implied from other provisions of law
permitting joint trial of offences by the same
court (See Purshottamdas Dalmia vs. The State of West
Bengal, ) (L.N.Mukherjee vs. The State of Madras , )
and (Banwari Lal Jhunjhunwala and Ors. Vs.
Union of India and Anr. 1963 Supp.(2)
SCR,338).) Even the Law Commission in its
41st Report had observed that the general
rule laid down in Section 177 is neither
exclusive nor peremptory. The learned Single
Judge while dismissing the contention raised
by the accused has relied upon Section 220
of the Code of Criminal Procedure and
considering the narration of events
culminating in the death of Kalpana, which
constitutes offence under Section 304B of
the IPC, the learned Single Judge has come
to a conclusion that there appears to exist a
continuity of action to attract Sub-section(1)
of section 220, and therefore, it cannot be
said that the jurisdiction of the Magistrate at
Bhagalpur is ousted to try the offence under
Patna High Court Cr.Misc. No.6364 of 2018(4) dt.07-02-2019

Section 304B. The High Court also has
casually observed that the assertions made
prima facie constitute an offence under
Section 498A and since the accused has
approached the Court even before the
Magistrate has applied his mind to the result
of the investigation on the basis of the
allegations made by the
informant/complainant, it would not be
appropriate to express any definite opinion
on the same. According to Mr. Mishra, from
the tenor of the impugned judgment, it can
be well imagined that the judgment is rather
strained one and has been passed in view of
the earlier directions and by no stretch of
imagination, the incident constituting the
offence under Section 304B can be held to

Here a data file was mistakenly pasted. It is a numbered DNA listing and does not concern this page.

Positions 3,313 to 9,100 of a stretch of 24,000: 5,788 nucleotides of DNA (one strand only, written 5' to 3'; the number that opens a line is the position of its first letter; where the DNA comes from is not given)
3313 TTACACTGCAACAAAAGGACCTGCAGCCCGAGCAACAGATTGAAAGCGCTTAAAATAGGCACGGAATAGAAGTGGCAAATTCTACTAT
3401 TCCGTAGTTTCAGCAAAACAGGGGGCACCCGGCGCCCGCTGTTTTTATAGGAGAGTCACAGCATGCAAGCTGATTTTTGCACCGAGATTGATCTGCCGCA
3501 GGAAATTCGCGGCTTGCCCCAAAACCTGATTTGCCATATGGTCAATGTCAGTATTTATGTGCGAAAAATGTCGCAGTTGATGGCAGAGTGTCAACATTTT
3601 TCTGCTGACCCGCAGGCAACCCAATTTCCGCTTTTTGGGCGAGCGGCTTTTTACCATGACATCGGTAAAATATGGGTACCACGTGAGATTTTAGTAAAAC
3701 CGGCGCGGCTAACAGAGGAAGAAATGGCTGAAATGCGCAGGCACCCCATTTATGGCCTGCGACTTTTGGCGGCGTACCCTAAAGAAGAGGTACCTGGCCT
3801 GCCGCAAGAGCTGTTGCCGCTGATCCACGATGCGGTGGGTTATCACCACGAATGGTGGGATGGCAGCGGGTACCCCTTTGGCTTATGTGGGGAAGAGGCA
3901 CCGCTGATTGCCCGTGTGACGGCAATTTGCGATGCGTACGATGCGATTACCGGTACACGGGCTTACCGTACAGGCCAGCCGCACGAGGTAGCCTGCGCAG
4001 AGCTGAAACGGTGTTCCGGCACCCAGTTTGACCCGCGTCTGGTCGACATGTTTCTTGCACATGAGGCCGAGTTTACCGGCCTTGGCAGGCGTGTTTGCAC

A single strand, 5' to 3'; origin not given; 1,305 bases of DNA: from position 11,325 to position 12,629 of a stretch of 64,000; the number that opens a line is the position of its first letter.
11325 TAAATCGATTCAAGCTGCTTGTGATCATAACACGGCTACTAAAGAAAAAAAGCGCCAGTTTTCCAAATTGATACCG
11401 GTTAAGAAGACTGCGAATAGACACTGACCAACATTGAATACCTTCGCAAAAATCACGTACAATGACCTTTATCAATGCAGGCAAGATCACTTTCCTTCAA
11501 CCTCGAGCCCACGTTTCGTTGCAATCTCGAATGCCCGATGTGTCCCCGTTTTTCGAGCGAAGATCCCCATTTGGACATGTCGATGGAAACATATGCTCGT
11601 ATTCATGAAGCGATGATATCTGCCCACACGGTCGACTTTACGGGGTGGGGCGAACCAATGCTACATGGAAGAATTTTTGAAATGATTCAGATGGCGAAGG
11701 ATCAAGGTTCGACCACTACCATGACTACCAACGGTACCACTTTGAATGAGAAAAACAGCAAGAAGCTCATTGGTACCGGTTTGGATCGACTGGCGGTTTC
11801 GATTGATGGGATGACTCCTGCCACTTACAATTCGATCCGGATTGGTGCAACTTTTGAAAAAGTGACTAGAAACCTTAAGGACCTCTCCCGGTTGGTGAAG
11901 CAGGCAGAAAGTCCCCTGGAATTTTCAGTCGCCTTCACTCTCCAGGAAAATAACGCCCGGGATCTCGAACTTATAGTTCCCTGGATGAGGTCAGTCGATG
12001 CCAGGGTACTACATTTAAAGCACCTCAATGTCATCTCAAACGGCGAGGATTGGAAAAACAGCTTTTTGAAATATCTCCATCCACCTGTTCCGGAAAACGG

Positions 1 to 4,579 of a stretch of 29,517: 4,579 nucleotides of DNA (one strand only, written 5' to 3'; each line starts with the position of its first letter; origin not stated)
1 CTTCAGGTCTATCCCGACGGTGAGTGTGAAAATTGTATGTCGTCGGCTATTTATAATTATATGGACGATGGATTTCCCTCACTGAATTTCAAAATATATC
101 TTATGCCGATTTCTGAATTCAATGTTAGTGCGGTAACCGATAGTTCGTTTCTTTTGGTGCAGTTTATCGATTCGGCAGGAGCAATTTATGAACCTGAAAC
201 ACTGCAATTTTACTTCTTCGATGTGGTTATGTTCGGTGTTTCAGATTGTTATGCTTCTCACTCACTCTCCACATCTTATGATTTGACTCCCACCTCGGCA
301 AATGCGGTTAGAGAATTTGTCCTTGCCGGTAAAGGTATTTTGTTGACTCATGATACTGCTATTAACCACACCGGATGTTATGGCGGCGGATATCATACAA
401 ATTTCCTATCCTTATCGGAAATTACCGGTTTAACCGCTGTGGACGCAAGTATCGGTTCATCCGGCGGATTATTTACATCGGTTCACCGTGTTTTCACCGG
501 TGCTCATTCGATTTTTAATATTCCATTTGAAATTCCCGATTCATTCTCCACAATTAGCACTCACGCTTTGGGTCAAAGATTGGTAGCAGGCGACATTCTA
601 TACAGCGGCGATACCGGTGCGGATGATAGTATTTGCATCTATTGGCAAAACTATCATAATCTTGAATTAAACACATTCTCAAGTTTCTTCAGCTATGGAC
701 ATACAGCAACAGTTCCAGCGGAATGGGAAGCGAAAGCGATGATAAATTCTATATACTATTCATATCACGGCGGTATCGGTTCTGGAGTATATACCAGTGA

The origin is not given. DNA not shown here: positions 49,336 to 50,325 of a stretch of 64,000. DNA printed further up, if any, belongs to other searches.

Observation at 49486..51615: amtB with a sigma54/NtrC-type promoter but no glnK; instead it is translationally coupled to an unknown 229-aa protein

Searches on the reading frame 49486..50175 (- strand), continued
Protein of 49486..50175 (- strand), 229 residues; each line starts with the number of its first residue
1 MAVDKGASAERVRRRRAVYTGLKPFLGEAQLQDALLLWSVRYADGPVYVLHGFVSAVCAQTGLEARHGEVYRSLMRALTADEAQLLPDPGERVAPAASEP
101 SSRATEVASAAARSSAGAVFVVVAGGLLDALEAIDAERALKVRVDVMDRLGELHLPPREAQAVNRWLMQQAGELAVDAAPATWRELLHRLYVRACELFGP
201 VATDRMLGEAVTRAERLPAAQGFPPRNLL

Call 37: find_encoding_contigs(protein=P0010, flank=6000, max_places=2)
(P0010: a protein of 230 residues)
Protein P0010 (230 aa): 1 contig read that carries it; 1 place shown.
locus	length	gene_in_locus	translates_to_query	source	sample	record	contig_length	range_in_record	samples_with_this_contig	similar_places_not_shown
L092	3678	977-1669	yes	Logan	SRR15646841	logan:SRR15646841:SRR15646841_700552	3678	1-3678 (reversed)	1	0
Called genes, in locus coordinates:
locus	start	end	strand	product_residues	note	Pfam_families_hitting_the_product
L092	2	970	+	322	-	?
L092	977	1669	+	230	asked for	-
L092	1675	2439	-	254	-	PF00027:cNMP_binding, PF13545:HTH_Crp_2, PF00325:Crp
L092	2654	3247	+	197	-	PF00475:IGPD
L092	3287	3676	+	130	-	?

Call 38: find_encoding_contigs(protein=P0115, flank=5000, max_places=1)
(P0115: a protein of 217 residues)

be one falling under Section 220 of the Code
of Criminal Procedure, so as to be tried along
with the offence under Section 406 at
Bhagalpur. It may be noticed that under
Section 220 of the Code of Criminal
Procedure, offences more than one
committed by the same persons could be
tried at one trial, if they can be held to be in
one series of acts, so as to form the same
transaction. The expression “same
transaction” from its very nature is incapable
of an exact definition. It is not intended to be
interpreted in any artificial or technical
sense. Common sense and the ordinary use
of language must decide whether on the facts
of a particular case, it can be held to be in
one transaction. It is not possible to
enunciate any comprehensive formula of
universal application for the purpose of
determining whether two or more acts
constitute the same transaction. But the
circumstances of a given case indicating
proximity of time, unity or proximity of
place, continuity of action and community of
purpose or design are the factors for deciding
whether certain acts form parts of the same
transaction or not. Therefore a series of acts
Patna High Court Cr.Misc. No.6364 of 2018(4) dt.07-02-2019

whether are so connected together as to form
the same transaction is purely a question of
fact to be decided on the aforesaid criteria.
Bearing in mind the aforesaid principles and
on scrutiny of the narration of events in the
F.I.R. as well as the complaint, we do not
find any infirmity with the conclusion of the
High Court in applying Section 220 of the
Criminal Procedure Code to the case in hand
and in coming to the conclusion that the
jurisdiction of the Magistrate at Bhagalpur
cannot be held to have been ousted for the
offence under Section 304B IPC. In the
aforesaid premises, we see no merits in this
appeal, which accordingly stands dismissed.
The interim order of stay stands vacated and
the Magistrate is directed to proceed with the
matter expeditiously, in accordance with

The aforesaid judgment has not been considered inY.

Abraham Ajith Ors vs Inspector of Police, Chennai


That being so, the instant petition lacks merit and is

accordingly rejected.

(Aditya Kumar Trivedi, J.)

Prakash Narayan